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"I just wanted to take a minute to compliment your staff that work in the NTC print shop. DigiCOPY staff have both gone above and beyond to offer excellent customer service time and time again. They are pleasant, always positive, and always willing to meet any need, even when the jobs are large and the time is limited. We truly appreciate their fantastic work and their smiling faces. Sam and Bonnie are two huge assets to your team and we're fortunate to have them on our campus during the week."
- Northcentral Technical College
Print File Formats
These brief definitions will help you better understand how each file format is best used.
PDF (short for Portable Document Format) is a file format developed by Adobe
as a means of distributing compact, platform-independent documents. PDF captures
formatting information from a variety of desktop publishing applications, making
it possible to send formatted documents and have them appear on the recipient's
monitor or printer as they were intended.
You can use Adobe Acrobat to create PDF files, and you can view PDF files either with Adobe Reader or via a web browser with the PDF Viewer plug-in. For more information, visit the Adobe Acrobat website.
EPS (short for Encapsulated PostScript) is a vector format designed for printing
to PostScript printers and imagesetters. It is considered the best choice of
graphics format for high resolution printing of illustrations. EPS files are
created and edited in illustration programs such as Adobe Illustrator or
Vector graphics are a scalable, resolution-independent format composed of individual objects or shapes. Vector images can be resized easily without loss of quality making them an ideal format for initial logo designs and illustrations to be used in multiple sizes.
JPG (short for Joint Photographic Experts Group, and pronounced jay-peg)
is a file format best used for photo images which must be very small files,
for example, for web sites or for email. JPG uses lossy compression (lossy
meaning "with losses to quality"). Lossy means that some image quality is
lost when the JPG data is compressed and saved, and this quality can never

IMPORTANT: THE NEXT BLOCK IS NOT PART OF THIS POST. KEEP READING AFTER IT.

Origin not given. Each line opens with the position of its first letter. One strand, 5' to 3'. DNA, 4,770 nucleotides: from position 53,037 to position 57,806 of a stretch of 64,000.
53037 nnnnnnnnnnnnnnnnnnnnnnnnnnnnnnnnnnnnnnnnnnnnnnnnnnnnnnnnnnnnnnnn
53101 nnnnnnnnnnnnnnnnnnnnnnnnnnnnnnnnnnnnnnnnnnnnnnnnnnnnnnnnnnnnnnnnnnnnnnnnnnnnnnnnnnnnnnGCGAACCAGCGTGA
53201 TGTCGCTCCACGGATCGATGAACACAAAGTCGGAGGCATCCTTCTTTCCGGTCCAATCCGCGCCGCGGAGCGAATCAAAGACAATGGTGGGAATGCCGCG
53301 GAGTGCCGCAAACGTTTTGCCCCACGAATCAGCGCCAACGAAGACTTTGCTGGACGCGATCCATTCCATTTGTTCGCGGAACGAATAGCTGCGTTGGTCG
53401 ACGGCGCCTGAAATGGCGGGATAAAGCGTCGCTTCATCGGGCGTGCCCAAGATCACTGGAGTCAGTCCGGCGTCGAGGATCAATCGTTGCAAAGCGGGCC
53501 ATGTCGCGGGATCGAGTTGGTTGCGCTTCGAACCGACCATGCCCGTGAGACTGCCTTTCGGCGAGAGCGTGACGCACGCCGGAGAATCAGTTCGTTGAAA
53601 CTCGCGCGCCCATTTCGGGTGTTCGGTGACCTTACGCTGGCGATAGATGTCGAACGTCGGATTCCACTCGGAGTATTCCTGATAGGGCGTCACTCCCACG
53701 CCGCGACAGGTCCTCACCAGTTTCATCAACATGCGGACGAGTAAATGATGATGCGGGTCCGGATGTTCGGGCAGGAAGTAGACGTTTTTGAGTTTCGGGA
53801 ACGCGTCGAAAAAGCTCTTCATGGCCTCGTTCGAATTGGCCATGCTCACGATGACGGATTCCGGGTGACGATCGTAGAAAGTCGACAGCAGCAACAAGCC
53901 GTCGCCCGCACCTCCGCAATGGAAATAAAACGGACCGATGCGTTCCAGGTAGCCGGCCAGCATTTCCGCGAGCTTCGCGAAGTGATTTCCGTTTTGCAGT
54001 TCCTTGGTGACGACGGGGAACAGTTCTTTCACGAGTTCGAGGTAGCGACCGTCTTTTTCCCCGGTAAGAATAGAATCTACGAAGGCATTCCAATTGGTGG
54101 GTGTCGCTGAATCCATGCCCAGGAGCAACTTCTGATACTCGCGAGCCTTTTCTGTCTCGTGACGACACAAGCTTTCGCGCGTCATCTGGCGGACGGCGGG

File compression methods for most other file formats are lossless, meaning "fully recoverable". However, this integrity requirement does limit efficiency, limiting compression of photo image data to only 10% to 40% reduction in practice (graphics can be smaller).
TIFF (short for Tagged Image File Format) is an industry standard designed for handling raster or bitmapped images. TIFF files can be saved in a variety of color formats and in various forms of compression. TIFFs use lossless compression to maintain image integrity and clarity and are often used for professional photography.
GIF (short for Graphics Interchange Format) is a file format for storing
graphical images up to 256 colors. It uses a lossless compression method
which makes for higher quality output. PNG (short for Portable Network
Graphics) was created as a more powerful alternative to the GIF file format.
PNGs are not restricted to the 256 color limitation of GIF files and have
better compression. A PNG file can be saved with a transparent background
which allows you to place your image on top of another image without an
outlining white box.
GIF files are probably the most popular on the web being used in logos and color images. Even though PNG files are widely supported, GIF is still the most popular.
ZIP is a file format used for data archiving and compression. A ZIP file contains one or more files that have been compressed and bundled to reduce file size and allow for easy file transfers. ZIP files can be created by right-clicking on a file or folder and selecting "Compress" (Mac) or "Send To > Compressed/Zipped Folder" (PC). Once a ZIP file is receive (ex. via email) it must be "unzipped" or de-compressed before the files themselves can be accessed.
While we prefer one of the above formats when submitting files,
we do accept native files for the following software programs:
Microsoft Word 2013 or earlier
Microsoft Publisher 2013 or earlier
Microsoft Excel 2013 or earlier
Microsoft PowerPoint 2013 or earlier
Adobe InDesign CC 2015 or earlier
Adobe Illustrator CC 2015 or earlier
Adobe Photoshop CC 2015 or earlier
Adobe Acrobat 11
Quark Xpress 9 or earlier
We can view and print most AutoCAD® files in dwg and dxf formats.
Note: Formatting and font issues may occur when submitting any of the above file formats. For more information on file formats, download our Design Instructions.
Need a digital version of your hardcopy document? Our OCR scanning software allows us to take your hard copies and turn them into workable Microsoft Word or Excel documents. Save time and money today! Stop by one of our Locations for more information.